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Boccherini, That Chamber Music Renegade

January 8, 2010

New Esterházy Quartet

On the surface, Friday’s program for a concert at Palo Alto’s First Lutheran Church looked peculiar. The concert consisted of four works, all with the same instrumentation — two violins, one viola, two cellos — all written by the same late-18th- and early-19th-century composer; one who is not perceived as being among the hot shots of classical chamber music. Yet this situation shows you the dangers of holding such superficial attitudes. It isn’t every day when a listener gets to hear such revelatory, beautiful, but comparatively unknown music from a composer who is thought of as a minor figure. Well, from me, no more! The New Esterházy String Quartet, with an added artist, opened my eyes to the experience of Luigi Boccherini’s cello quintets, and I can’t wait to hear more of them.

The quartet — Kati Kyme and Lisa Weiss on violins; Anthony Martin, viola; and William Skeen, cello — brought in Elizabeth Le Guin, as the additional cellist. They played on original instruments with Baroque bows positioned some distance away from the frog, with gut strings, no chin rests, and no pegs. Together they made as fine and substantive a professional group of string players as audiences are likely to hear anywhere. The evening’s repertoire consisted of four cello quintets culled from the 143 such works that Boccherini wrote in his lifetime (out of no fewer than 589 completed compositions).

The first thought that came to mind as I listened was how different the works were from one another. Unlike Vivaldi, for example, who is occasionally accused of writing only one concerto 500 times, the four Boccherini quintets I heard stood entirely independent of each other. Even more remarkable is the fact that they were subtly, though distinctly, different from the chamber music produced in what was then the center of gravity for chamber music: Vienna. For example, the thematic material had its own stamp; the harmonic motion was idiosyncratic; and instrumental presentations were singular (such as cello parts written in the range of the violins, on occasion). Nowhere in their chamber music did Haydn, Mozart, Beethoven, or Schubert handle things in this fashion.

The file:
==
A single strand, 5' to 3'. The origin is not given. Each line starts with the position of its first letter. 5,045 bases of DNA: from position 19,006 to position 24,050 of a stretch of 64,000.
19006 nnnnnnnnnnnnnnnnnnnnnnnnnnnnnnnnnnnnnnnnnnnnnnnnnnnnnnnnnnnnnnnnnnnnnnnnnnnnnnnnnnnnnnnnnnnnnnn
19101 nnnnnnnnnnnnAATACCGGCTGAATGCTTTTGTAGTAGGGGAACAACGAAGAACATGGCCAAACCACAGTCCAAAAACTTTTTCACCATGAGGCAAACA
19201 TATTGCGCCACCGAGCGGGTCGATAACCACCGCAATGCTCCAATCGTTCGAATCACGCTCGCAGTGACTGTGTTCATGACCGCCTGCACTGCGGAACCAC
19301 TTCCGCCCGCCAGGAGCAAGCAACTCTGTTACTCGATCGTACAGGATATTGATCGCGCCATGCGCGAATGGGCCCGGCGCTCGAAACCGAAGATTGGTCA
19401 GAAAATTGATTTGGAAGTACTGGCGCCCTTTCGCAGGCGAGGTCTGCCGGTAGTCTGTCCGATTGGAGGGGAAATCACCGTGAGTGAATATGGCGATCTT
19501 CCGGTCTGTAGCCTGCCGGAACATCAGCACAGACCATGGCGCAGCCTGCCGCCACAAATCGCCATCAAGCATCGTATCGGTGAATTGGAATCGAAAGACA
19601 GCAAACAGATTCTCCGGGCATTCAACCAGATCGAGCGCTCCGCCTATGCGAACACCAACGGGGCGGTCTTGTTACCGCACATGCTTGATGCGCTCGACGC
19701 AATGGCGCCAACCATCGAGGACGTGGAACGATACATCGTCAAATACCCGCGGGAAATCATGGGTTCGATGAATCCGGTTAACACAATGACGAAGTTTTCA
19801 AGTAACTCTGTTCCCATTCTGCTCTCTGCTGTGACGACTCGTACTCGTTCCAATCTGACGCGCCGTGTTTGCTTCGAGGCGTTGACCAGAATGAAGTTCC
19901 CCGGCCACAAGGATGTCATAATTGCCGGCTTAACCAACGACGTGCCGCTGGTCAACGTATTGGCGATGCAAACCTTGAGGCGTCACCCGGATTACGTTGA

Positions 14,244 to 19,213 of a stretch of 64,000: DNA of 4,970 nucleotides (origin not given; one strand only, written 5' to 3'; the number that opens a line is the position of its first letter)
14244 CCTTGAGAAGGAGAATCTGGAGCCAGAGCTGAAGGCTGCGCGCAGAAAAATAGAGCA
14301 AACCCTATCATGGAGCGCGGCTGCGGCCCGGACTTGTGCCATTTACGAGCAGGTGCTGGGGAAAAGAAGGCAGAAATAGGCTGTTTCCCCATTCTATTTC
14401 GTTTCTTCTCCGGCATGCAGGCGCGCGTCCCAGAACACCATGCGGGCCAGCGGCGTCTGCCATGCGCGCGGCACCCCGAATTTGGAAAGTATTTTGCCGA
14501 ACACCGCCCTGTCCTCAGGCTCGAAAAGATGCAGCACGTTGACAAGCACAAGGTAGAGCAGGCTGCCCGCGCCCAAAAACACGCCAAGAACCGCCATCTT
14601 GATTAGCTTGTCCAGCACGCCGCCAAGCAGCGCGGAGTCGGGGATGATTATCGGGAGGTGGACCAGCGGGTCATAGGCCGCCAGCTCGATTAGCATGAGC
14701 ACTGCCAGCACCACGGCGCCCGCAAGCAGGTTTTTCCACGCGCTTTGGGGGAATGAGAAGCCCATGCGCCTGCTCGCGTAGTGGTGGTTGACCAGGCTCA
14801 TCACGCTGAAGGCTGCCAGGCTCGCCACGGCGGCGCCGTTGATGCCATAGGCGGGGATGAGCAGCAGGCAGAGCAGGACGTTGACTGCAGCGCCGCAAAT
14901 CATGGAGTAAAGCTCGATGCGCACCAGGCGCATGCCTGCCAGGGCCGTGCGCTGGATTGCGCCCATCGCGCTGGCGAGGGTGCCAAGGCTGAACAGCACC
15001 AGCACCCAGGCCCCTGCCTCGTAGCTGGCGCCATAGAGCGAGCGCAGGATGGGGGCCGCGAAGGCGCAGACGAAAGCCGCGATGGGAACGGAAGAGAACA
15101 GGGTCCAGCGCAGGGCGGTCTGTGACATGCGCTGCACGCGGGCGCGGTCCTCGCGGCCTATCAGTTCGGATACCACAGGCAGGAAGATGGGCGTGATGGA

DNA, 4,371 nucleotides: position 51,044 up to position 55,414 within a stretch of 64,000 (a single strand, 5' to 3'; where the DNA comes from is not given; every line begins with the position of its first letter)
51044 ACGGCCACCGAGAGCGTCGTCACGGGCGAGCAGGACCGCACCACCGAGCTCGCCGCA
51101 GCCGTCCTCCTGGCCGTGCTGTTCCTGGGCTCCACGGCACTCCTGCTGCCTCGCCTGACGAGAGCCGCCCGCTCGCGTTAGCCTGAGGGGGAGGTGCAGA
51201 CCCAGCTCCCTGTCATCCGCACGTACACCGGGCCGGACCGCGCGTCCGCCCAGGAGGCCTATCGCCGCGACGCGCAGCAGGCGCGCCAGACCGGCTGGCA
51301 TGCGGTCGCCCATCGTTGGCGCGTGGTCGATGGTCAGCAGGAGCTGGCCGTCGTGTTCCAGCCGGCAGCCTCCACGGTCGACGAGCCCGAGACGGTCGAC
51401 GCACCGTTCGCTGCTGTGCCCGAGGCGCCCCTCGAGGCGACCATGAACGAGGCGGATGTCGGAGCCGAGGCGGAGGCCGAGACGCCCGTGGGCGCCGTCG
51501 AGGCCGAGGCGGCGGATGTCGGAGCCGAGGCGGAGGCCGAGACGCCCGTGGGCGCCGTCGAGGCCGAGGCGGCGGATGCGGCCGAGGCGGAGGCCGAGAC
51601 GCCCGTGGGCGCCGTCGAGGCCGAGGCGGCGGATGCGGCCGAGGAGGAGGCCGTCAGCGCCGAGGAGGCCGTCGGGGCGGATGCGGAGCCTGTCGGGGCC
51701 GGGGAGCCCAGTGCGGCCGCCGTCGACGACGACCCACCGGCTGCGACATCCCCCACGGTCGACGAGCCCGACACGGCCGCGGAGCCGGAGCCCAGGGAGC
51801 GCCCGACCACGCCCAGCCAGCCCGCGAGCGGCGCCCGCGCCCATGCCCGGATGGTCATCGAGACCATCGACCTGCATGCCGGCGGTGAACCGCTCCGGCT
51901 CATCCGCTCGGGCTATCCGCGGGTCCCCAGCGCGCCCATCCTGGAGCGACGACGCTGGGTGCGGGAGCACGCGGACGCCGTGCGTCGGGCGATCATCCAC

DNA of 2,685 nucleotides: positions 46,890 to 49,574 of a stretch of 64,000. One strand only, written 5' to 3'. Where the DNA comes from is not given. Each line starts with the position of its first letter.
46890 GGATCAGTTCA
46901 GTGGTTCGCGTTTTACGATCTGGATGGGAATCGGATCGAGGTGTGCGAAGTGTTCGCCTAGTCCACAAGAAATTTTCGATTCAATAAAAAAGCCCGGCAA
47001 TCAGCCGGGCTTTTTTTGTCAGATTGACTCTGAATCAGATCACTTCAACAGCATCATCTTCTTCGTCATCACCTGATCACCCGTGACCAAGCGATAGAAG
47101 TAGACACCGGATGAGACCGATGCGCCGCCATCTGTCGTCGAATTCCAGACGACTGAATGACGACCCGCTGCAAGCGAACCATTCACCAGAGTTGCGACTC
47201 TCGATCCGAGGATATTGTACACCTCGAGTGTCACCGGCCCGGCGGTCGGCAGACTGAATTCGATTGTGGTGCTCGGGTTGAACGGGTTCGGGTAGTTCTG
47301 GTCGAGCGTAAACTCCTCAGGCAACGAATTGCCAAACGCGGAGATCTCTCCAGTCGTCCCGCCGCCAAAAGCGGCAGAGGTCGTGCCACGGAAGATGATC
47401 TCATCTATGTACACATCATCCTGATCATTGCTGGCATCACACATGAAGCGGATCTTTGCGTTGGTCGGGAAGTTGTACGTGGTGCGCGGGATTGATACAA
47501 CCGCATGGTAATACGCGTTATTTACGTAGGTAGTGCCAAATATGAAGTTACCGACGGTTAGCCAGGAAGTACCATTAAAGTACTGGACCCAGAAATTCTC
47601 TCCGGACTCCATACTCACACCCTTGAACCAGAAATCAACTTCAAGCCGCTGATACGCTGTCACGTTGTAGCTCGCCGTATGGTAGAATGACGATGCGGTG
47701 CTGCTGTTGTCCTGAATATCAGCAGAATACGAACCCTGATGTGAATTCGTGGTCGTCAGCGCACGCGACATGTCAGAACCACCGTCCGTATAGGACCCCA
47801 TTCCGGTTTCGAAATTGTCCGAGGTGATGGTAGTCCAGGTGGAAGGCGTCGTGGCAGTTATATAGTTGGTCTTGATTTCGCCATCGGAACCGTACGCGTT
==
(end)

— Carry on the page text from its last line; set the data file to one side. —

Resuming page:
I hypothesize that Boccherini (1743-1805), an Italian who spent most of his musical and compositional life in Spain, separated from the Viennese milieu, evolved differently than his contemporaries, for the same reason that the animals in the Galapagos differed from each other, island by island.

Not varying from the excellence on display was the added artist, Elisabeth Le Guin, who not only is a superb Baroque cellist, but is also a musicologist and teacher (at UCLA) and a winner of the Alfred Einstein award for her 2002 article on Boccherini published in the prestigious Journal of the American Musicological Society. Her most recent book, Boccherini’s Body: An Essay in Carnal Musicology, boasts a delicious title, and I’ll get to it soon. She also maintains a Web site with period criticism of the composer and downloadable recordings of his music.

Discombobulated, in a Good WayOf the four works performed in Palo Alto, the most remarkable was the Quintet in F Minor, G. 348 (the G in the nomenclature honors French musicologist Yves Gérard, who cataloged Boccherini’s works). The minuet of this piece was so intricate that I lost the rhythmic pulse, and had to hunt to find the downbeat for some dozen measures before I was able to restore my equilibrium. That’s akin to losing one’s footing in a Sousa march! In my notes on the performance, all I was able to command for the third movement’s stunning content was a single word, “Breathtaking!” The concert’s final work, the Quintet in F Major, G. 347, was a whirlwind, with the third movement containing an effect that may have been a deliberate imitation of flatulence (if true, the man had a sense of humor).